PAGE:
Why do we teach Geography at Freeland Primary School?
At Freeland, we aim for a high quality geography curriculum which should inspire curiosity and fascination. Geography by its nature is an investigative subject and we seek to foster a lifelong interest in the world and its people. We want children to enjoy and love learning about geography by gaining the knowledge and skills, not just through experiences in the classroom, but also with the use of fieldwork and educational visits.
How do we teach Geography at Freeland Primary School?
Teaching and Learning
Cross curricular outcomes in geography are specifically planned for termly, with strong links between geography and literacy lessons identified, planned for and utilised. The local area is fully utilised to achieve the desired outcomes, with extensive opportunities for learning outside the classroom embedded in practice.
We use the National Curriculum alongside a geography progression map which ensures children are exposed to a breadth of skills within geography (locational knowledge, place knowledge, human and physical geography and skills and field work). Knowledge, Concept, Vocabulary organisers are used by teachers and children to ensure the necessary knowledge and skills are developed in each class to progress to the next step.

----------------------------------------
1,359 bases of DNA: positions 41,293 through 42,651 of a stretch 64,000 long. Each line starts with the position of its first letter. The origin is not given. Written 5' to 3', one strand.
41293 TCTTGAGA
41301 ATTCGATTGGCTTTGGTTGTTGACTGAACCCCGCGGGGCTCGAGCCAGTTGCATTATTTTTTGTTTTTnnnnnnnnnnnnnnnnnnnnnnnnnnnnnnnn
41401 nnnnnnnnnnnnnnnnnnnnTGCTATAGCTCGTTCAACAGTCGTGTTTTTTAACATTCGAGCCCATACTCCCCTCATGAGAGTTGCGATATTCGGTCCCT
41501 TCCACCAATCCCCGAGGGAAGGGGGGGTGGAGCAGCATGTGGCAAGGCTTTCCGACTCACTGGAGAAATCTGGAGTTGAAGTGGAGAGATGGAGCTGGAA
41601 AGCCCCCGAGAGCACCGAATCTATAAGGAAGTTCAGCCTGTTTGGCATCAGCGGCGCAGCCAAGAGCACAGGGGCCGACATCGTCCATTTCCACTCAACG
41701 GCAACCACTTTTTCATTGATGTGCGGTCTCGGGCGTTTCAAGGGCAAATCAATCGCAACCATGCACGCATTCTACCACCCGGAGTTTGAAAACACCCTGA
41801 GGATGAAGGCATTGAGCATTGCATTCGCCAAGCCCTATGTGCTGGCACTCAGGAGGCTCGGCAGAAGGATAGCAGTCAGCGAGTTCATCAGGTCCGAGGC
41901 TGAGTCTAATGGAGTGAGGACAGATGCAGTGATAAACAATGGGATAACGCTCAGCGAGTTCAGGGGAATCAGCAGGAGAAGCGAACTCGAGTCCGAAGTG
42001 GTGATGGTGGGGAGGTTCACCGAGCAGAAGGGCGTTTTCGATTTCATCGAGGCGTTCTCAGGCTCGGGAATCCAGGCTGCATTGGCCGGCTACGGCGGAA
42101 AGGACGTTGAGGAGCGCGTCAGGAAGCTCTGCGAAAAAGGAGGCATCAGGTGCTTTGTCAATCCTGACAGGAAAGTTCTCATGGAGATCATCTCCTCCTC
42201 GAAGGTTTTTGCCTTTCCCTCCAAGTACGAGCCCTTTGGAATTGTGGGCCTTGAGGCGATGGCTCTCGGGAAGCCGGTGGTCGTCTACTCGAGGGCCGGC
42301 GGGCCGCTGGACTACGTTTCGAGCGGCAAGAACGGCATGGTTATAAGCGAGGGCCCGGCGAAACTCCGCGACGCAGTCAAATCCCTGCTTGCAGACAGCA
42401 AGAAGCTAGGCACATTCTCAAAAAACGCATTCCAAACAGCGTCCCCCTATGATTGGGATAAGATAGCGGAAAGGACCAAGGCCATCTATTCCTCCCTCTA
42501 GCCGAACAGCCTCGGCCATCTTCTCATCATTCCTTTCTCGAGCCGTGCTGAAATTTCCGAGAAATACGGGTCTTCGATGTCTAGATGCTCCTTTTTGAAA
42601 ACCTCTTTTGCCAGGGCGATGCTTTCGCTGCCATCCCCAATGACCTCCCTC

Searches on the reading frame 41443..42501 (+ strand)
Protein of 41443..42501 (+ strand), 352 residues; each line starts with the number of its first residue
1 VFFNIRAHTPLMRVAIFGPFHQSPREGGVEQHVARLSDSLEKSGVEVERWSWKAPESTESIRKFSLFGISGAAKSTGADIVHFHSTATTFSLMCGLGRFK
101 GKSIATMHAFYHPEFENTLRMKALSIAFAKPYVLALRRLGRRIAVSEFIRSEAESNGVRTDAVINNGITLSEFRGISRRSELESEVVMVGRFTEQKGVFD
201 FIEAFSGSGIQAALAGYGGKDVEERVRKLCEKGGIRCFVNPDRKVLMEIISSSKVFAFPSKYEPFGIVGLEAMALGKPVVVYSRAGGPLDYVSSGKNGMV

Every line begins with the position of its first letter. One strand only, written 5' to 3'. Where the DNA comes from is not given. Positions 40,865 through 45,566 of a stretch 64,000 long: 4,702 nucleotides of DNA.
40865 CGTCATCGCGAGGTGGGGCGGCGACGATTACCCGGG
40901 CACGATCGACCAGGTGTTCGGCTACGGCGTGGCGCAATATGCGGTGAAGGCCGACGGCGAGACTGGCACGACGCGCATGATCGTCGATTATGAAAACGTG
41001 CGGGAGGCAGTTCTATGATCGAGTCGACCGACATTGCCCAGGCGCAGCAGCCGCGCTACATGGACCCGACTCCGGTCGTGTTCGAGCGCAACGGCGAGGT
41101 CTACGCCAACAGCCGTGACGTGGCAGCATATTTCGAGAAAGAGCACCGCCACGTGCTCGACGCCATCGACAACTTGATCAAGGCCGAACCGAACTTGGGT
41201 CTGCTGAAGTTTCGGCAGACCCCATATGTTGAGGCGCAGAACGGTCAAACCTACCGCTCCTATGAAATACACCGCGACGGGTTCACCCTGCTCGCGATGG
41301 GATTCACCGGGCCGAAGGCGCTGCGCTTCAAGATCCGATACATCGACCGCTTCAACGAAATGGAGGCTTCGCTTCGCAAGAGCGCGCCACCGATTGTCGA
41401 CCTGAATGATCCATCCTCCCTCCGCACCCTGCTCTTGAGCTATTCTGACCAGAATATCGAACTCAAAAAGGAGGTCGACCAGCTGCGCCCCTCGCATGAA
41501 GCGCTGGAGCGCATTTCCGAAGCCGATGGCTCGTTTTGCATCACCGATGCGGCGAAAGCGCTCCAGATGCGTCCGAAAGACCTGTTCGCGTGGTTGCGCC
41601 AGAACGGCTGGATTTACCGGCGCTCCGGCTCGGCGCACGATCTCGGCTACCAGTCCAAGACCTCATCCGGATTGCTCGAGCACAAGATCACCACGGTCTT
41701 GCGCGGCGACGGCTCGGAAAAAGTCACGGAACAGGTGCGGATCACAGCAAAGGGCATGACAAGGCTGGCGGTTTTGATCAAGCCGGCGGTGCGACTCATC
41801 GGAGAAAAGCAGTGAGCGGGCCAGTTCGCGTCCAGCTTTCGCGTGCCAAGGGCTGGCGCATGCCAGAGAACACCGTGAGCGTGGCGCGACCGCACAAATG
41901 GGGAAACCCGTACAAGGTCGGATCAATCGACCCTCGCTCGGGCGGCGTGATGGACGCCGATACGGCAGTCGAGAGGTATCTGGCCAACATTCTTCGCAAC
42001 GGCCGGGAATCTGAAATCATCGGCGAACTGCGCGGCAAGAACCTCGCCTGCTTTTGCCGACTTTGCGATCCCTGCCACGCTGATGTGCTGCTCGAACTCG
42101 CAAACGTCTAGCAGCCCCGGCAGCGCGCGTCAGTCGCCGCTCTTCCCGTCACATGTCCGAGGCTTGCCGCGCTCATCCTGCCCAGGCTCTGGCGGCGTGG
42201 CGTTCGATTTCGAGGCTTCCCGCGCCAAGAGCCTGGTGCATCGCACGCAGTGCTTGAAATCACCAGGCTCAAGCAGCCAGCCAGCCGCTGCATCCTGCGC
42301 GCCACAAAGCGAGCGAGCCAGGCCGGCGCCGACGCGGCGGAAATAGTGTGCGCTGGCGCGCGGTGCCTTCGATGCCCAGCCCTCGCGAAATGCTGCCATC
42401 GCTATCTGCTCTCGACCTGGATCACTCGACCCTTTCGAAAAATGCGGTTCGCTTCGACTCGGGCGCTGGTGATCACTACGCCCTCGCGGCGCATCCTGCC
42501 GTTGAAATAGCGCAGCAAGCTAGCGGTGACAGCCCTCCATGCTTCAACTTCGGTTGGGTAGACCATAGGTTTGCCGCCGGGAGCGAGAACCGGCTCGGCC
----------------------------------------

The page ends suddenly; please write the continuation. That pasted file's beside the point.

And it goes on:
Our place in the world
The school has recently started an Eco-Council which will monitor and improve the school’s impact on the wider world. As part of the EPA Youth Summit held in November 2021, we have a Freeland Manifesto which sets out our intentions to become a more sustainable, eco-friendly school and links to our science curriculum.
What is the impact of our teaching?
By engaging in our geography curriculum we aspire to challenge our pupils with ‘real world’ issues that are not only local (such as the increase and impact of house building in our area), to global issues (such as Fairtrade and climate change). Through active engagement our pupils are enabled to learn not only about the world but also how it works, how it fits together and how to make a difference and become positive contributors to it.
Assessment in Geography is both formative and summative. Key Concept questions are assessed at the end of units to allow teachers to identify areas which may require further teaching. Every lesson starts with a review of previous learning to support pupils in remembering more and regular retrieval activities allow knowledge to be transferred to long term memory.